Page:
Yoga devotee Sara Walther wears a pair of Lululemon yoga pants with a Athleta convertible top to practice yoga at Moksha Yoga Center in Chicago. (Heather Charles/Chicago Tribune file photo) Maps Athleta, the trendy women’s activewear catalog, plans to open its first Chicago store on April 4, the retailer announced in an email to customers. The 3,800-square-foot store, at 3415 N. Southport Ave. in Lakeview, is part of owner Gap Inc.’s campaign to move the online merchant into brick-and-mortar stores. Gap bought the Petaluma, Calif.-based company in 2008 for $150 million and pegged it as a growth vehicle. Athleta
Kellwood announced its acquisition of Zobha, a high-performance yoga/fitness apparel and accessories company, according to Michael Kramer, president and CEO of Kellwood. Zobha is the first activewear business to join Kellwood's growing portfolio. Zobha, based out of Mill Valley, Calif., designs for individuals who lead active lifestyles and want clothing that is both functional and stylish.
MILL VALLEY, CA (BRAIN)—Alienation has just launched a new online store for its dealers (click on title and then "visit link"). Browse new products, view detailed product images and get special dealer pricing all in one stop. All orders are shipped out same day of placement allowing you to restock and resale much quicker than ever before, according to a press release. Dealers will receive discounted pricing after registering through the site. As an added bonus, Alienation will offer dealers a special discount of 15 percent off the first order after signing up. Please email firstname.lastname@example.org for instructions on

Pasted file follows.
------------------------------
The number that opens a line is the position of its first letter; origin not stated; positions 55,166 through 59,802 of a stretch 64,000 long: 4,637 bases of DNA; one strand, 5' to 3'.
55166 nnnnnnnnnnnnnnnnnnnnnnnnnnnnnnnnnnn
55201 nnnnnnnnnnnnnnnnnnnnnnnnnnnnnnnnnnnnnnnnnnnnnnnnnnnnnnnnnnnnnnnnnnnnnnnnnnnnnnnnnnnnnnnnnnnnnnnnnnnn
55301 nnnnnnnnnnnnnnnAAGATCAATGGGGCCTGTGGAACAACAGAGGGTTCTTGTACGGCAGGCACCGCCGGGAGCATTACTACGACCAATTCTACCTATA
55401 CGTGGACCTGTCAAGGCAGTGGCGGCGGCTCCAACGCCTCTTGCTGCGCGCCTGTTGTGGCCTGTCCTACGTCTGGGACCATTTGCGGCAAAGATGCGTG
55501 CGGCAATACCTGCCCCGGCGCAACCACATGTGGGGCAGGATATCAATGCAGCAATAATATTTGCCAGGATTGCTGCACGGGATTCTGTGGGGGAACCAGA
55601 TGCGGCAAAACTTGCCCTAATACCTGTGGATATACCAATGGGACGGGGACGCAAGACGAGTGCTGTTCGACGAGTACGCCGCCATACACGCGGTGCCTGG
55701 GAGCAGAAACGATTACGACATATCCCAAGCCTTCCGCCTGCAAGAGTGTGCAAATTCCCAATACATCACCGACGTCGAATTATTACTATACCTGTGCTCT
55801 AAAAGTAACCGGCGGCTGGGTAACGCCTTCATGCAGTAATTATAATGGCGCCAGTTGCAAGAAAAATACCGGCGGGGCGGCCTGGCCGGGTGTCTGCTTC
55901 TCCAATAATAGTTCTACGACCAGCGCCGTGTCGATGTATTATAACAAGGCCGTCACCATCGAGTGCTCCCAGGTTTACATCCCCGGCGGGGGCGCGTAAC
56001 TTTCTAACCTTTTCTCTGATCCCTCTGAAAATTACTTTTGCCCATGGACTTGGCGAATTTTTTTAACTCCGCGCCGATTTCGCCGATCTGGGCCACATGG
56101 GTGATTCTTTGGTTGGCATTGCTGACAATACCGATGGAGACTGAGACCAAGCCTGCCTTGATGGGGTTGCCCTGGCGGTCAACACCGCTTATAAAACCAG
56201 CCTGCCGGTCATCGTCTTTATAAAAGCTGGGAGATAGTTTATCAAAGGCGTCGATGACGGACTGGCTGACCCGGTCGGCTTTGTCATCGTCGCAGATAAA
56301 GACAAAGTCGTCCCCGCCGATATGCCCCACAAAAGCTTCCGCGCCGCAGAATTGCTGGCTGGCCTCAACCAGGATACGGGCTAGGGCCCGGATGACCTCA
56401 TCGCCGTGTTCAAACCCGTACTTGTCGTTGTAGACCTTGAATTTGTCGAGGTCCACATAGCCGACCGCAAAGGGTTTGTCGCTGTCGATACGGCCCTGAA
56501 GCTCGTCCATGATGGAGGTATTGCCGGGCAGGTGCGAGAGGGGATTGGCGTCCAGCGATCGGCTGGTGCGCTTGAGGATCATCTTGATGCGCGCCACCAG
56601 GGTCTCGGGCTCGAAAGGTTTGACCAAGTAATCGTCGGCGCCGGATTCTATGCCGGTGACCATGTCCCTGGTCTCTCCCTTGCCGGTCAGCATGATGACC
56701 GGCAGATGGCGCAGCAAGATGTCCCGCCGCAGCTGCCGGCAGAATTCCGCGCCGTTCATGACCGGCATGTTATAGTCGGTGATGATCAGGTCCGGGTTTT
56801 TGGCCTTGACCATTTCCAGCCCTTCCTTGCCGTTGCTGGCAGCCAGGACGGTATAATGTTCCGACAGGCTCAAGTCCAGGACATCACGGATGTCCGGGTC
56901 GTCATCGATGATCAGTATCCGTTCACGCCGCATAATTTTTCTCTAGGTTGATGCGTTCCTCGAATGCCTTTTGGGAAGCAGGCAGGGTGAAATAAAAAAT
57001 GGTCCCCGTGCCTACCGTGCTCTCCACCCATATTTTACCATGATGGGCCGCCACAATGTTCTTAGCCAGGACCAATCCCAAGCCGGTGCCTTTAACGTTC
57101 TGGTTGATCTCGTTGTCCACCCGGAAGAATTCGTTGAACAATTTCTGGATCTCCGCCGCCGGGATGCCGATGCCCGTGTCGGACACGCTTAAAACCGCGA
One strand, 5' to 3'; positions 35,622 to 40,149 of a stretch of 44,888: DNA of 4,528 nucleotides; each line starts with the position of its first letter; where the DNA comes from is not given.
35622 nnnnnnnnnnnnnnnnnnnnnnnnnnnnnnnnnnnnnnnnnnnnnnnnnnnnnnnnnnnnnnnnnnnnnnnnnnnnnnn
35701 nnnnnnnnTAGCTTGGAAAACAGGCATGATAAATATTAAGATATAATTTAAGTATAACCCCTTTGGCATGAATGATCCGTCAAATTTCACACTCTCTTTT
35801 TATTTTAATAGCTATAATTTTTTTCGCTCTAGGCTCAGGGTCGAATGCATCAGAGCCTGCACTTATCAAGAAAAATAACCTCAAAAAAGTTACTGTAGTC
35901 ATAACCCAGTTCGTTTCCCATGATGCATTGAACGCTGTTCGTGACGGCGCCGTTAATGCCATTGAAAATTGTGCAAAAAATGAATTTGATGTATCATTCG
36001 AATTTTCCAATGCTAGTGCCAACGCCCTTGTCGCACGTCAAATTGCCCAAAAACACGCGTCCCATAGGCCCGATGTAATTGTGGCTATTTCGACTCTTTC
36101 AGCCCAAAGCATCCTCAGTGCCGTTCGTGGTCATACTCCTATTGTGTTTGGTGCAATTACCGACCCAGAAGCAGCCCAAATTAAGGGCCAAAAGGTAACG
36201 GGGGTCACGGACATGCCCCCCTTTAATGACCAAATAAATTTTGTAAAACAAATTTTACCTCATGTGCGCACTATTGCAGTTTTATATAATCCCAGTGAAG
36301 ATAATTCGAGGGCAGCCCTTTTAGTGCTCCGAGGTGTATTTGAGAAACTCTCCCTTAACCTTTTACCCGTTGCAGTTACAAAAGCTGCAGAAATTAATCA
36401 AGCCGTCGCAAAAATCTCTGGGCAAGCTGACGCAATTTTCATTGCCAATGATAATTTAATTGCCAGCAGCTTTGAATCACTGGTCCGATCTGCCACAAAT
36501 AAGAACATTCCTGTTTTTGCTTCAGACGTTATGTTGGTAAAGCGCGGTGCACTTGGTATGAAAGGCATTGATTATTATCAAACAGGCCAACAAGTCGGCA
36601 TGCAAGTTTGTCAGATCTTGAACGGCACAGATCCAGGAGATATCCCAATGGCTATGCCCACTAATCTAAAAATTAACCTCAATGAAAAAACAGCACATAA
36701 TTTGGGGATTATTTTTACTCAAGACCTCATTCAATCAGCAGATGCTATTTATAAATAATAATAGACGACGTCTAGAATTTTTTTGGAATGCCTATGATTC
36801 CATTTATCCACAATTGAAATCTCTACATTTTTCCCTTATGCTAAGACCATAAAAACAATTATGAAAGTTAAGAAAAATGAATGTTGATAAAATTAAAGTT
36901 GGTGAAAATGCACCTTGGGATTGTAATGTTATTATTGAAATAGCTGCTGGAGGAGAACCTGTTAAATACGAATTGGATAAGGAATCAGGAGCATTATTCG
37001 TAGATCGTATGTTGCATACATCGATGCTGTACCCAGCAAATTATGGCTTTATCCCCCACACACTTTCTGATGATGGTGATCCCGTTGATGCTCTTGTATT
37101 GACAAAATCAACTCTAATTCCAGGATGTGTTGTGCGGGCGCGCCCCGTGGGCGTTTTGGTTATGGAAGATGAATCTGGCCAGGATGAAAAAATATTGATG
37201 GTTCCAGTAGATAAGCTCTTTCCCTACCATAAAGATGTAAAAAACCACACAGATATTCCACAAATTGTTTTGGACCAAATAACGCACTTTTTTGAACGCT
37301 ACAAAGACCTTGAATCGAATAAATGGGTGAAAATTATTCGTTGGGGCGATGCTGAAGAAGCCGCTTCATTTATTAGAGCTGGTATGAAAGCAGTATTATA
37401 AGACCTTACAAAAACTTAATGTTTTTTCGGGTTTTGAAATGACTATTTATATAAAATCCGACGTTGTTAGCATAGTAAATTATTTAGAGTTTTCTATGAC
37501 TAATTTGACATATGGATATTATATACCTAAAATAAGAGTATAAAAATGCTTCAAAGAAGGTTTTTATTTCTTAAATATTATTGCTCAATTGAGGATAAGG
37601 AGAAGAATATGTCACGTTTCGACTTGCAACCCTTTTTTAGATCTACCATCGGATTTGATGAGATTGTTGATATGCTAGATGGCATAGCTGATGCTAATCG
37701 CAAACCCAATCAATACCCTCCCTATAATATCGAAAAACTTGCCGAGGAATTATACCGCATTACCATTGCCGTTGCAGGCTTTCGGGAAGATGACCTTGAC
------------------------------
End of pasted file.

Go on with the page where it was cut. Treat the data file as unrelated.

Already sold online, Athleta — owned by Gap Inc. — will open a 2,424-square-foot test store at Strawberry Village Center in Mill Valley, Calif., later this month, according to the company.
In ancient times — say 10 years ago — catalogers prided themselves on having a precisely measurable medium. They were the scientists of the marketing world. Most catalogers took the majority of their orders by phone and spent a great deal of effort capturing source codes and order IDs from every call. As computer technology and database expertise became cheaper and more widely available, we were not only able to measure precisely which customers responded to our mailings, but also what they bought and from which editions of our catalogs. We measured the performance of every square inch of every edition and smugly thought